Mustards a go-go

Contender number one, on the left weighing in at a couple of ounces is Green Wave, a stout mustard green with hints of wasabi, and in the middle, weighing in at the same but soon fattened with water, Pac Choi, a delicious asian dish addition, and contender number 3, weighing in at 1/3 of the others but 3x as delicious is the italian favor to win, Broccoli Rabb also known as rappini, great coupled with garlic

Hoophouse greens

A few weeks ago the hoophouse looked a bit barren.

But I put some seeds in....and waited, and waited, and then...

They are still very tiny but soon they will be our salad/braising greens. YUM!

Lettuce goes in!

We planted a bed of lettuce the other day, along with 2 beds of broccoli, 1.5 of cabbage and a half of that all time favorite kohlrabi! We also have in now some fennel, chard, broccoli rabb, and pac choi.

Measuring the beds...

A little planning goes a long way...especially for lettuce!

One by one the little plants go in so they can spread their roots out...

Its a precision job, a bit like rocket science!

Big (and little) Reds

Well we have our first helper for the season. His name is Jared and he is from the chilly north of New York. We got set to work moving the tomatoes to their nicer diggs. This is a first move for them in a series to larger and larger pots until they are ready for the field or for sale.
Look at this Go-Getter

This is only a fraction of the 900!

A forest of Stupice

It takes a tender touch.

The greenhouse is full.

The tomato transplant factory.

The Redwood of the Tomatoes. It's about 2" tall.


I went to say "Hello and good morning" to the transplants and I had a present. The trap I had set finally caught the little rat that was eating the pepper plants. It chewed down about 100 of the sweet peppers while they were only a 1/2" high. It didnt go for the hot peppers. I will spare you the gruesome image by not posting a photo. I just hope I can get some more going for the season so we can enjoy them grilled with the eggplant and some steak. They are by far the toughest tropical plants to grow in this cool moist climate.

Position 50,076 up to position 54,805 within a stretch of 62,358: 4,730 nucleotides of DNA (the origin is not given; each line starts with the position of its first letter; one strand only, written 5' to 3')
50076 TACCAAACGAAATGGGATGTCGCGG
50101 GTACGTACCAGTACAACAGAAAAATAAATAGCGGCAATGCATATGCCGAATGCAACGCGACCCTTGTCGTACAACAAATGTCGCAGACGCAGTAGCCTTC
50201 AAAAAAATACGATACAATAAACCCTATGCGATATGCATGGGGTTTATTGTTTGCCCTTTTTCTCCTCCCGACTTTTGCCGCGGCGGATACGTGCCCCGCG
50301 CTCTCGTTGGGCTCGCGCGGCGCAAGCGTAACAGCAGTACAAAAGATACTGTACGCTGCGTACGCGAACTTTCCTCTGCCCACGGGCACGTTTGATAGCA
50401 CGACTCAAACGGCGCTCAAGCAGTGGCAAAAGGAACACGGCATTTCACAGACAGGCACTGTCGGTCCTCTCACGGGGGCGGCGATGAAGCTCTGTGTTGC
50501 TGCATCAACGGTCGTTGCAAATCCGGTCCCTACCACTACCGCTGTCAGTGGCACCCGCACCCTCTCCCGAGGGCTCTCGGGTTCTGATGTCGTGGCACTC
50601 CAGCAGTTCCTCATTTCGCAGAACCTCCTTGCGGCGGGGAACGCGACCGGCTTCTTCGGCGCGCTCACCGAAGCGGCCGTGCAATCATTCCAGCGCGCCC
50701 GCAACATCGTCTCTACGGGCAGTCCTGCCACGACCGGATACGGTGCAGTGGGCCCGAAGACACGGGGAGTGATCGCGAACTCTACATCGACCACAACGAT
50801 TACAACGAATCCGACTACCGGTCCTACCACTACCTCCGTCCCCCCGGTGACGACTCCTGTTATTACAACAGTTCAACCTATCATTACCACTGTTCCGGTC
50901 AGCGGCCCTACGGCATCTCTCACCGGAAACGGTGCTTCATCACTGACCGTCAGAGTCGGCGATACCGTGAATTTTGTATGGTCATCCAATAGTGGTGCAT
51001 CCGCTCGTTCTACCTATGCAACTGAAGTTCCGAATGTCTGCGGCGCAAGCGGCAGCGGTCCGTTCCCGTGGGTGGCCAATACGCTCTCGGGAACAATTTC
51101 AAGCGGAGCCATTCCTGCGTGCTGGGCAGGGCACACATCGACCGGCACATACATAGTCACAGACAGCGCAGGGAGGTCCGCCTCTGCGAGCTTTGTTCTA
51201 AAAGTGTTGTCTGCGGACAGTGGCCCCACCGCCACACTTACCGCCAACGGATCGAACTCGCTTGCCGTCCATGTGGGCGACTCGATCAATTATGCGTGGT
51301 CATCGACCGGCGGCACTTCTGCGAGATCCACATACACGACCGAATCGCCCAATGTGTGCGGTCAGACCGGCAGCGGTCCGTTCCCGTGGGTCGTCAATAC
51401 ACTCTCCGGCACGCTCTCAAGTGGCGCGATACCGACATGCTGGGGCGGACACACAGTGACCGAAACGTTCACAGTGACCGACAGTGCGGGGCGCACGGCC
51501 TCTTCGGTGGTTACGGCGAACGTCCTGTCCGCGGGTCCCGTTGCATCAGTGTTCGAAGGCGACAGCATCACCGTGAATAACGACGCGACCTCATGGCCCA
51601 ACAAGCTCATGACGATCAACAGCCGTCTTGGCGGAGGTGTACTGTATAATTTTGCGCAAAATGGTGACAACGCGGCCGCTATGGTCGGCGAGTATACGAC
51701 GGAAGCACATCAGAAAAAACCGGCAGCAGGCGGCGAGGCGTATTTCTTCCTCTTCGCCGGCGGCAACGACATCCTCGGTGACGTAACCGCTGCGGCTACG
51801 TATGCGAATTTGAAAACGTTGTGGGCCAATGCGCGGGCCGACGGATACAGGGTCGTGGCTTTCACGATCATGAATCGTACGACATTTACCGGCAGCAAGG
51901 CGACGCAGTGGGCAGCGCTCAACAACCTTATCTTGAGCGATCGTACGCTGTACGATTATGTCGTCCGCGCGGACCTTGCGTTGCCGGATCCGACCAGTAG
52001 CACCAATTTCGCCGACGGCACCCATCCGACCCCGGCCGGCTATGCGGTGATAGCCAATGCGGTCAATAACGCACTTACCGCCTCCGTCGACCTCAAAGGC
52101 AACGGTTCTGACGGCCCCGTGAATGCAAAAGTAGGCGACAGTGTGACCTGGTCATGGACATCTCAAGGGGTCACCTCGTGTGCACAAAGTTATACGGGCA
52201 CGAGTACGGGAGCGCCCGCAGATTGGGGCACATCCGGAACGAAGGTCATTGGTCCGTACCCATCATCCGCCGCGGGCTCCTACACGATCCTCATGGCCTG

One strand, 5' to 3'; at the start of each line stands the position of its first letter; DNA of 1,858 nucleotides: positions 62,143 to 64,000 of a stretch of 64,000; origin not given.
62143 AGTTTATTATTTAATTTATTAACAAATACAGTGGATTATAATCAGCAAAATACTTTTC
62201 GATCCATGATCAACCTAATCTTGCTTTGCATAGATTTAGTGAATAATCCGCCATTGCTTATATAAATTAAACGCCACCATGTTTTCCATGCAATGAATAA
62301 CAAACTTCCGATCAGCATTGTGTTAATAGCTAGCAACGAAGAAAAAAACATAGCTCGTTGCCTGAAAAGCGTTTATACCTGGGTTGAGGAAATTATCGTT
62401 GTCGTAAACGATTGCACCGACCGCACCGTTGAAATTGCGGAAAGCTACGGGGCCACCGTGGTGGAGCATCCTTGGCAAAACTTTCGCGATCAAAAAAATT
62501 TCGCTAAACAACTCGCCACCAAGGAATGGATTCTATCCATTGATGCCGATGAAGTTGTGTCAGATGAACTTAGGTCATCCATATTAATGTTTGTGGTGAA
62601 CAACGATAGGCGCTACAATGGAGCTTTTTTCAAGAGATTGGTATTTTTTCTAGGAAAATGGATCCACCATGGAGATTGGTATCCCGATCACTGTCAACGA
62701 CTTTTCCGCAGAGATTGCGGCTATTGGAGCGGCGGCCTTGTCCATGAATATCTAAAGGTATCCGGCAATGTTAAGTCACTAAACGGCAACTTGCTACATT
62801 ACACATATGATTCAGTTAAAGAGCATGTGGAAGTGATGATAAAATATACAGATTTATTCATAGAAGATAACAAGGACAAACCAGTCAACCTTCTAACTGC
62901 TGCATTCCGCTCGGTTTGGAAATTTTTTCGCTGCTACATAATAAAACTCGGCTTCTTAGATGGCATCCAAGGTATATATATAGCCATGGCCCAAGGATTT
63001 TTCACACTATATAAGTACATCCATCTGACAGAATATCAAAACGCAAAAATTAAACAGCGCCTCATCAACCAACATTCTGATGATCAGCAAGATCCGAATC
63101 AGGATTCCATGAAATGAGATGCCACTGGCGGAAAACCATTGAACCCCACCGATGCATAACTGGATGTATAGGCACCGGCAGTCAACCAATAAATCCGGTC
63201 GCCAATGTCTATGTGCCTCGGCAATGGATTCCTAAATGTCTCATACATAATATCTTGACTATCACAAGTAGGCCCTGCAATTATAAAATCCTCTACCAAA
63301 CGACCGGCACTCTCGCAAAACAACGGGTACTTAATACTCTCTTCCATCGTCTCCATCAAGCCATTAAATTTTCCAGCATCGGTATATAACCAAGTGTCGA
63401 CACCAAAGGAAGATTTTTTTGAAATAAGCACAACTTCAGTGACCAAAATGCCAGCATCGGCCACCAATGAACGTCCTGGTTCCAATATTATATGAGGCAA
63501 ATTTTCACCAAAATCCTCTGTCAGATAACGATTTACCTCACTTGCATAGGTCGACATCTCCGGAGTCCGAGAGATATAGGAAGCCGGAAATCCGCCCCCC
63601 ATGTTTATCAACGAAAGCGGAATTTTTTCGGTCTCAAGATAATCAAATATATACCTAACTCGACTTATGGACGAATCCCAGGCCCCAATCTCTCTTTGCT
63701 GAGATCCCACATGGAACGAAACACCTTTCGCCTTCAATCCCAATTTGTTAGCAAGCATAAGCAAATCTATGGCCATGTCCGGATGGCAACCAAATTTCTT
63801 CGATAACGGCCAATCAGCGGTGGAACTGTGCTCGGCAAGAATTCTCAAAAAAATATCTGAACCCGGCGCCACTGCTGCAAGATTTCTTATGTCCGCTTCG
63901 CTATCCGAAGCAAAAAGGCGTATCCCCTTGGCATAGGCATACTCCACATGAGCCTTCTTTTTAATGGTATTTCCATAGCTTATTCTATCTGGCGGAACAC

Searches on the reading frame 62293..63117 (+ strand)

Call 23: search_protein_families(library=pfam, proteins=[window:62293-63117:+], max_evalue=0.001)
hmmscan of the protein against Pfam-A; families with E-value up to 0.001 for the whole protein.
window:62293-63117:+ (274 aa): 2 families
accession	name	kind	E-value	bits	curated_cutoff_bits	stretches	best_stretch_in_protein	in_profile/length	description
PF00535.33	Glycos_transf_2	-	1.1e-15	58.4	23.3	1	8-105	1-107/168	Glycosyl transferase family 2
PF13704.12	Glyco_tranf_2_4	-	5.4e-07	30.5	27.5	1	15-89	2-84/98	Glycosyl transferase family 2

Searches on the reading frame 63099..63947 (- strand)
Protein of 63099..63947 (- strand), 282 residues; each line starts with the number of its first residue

UPDATE: 4 total have been caught. We lost 3 flats of peppers in all. Thats over 200 plants. I wonder why they like the peppers so much?

Pitch forks and college kids

The kids from UW showed up the last weekend of February to learn a bit about farming and to get dirty...
They got a tour of the dairy and the farm in general.

Then we put them to work, to find out what its really like to be farmers. There was an overwintered pile of cow rear-end fixin's that needed to be moved into a window to compost.

Yes, that is steam coming from the already cooking pile that has been growing for months

And then the bottom of the pile, Oh how sweet it was!

And a few of them took the fun job of sifting finished compost so that we can use it in the soil flats to get a head start on the season in the greenhouse.

Thanks to everyone for helping out and learning what our farm is all about!

Towering Tomatoes

They are only a month old but they grow up so fast!
These may not look huge now but if you would have seen them when they first poked their heads out of the soil. And just give them another month of sunshine, warmth, and room and they will be out of this world.

This is them in the small...

A crispy morning

It got kind of frosty last night but the little ones were safe in their cold frames getting ready to move out the garden.

Spring aPEASe

Well I poked under the row covers that were protecting the peas from marauding crows and lo and behold the marauding mice had been for a visit. It appears that the row covers mad a great protective run from the farm cats to have their way with the little pea sprouts. Its nice to know that we have help to feed another generation of furry creatures for the cats to hopefully feast on in the summer! We will have to wait a few days and see how bad the damage is. I think another sowing will be in order so we can all have those sweet natural juicy morsels of green candy!

Tractor Season

Well, it looks like tractor season is over. On the last day of the wonderful dry spell we had through most of February I was fortunate enough to hook up the Rotovator to the tractor and get most of the fields tilled up at bit. The Rotovator by the way is a 72" rototiller that runs off the power of the tractor. It is much faster than a little Troybilt walk behind tiller.
Although portions of the fields were just to darn soggy to get the heavy tractor into and I almost got stuck a few times. They will get a tilling later when it dries out again.
I left my camera at another farm and henceforth there are no photos of the setup or the tilled fields. Trust me though, its a beautiful sight to behold.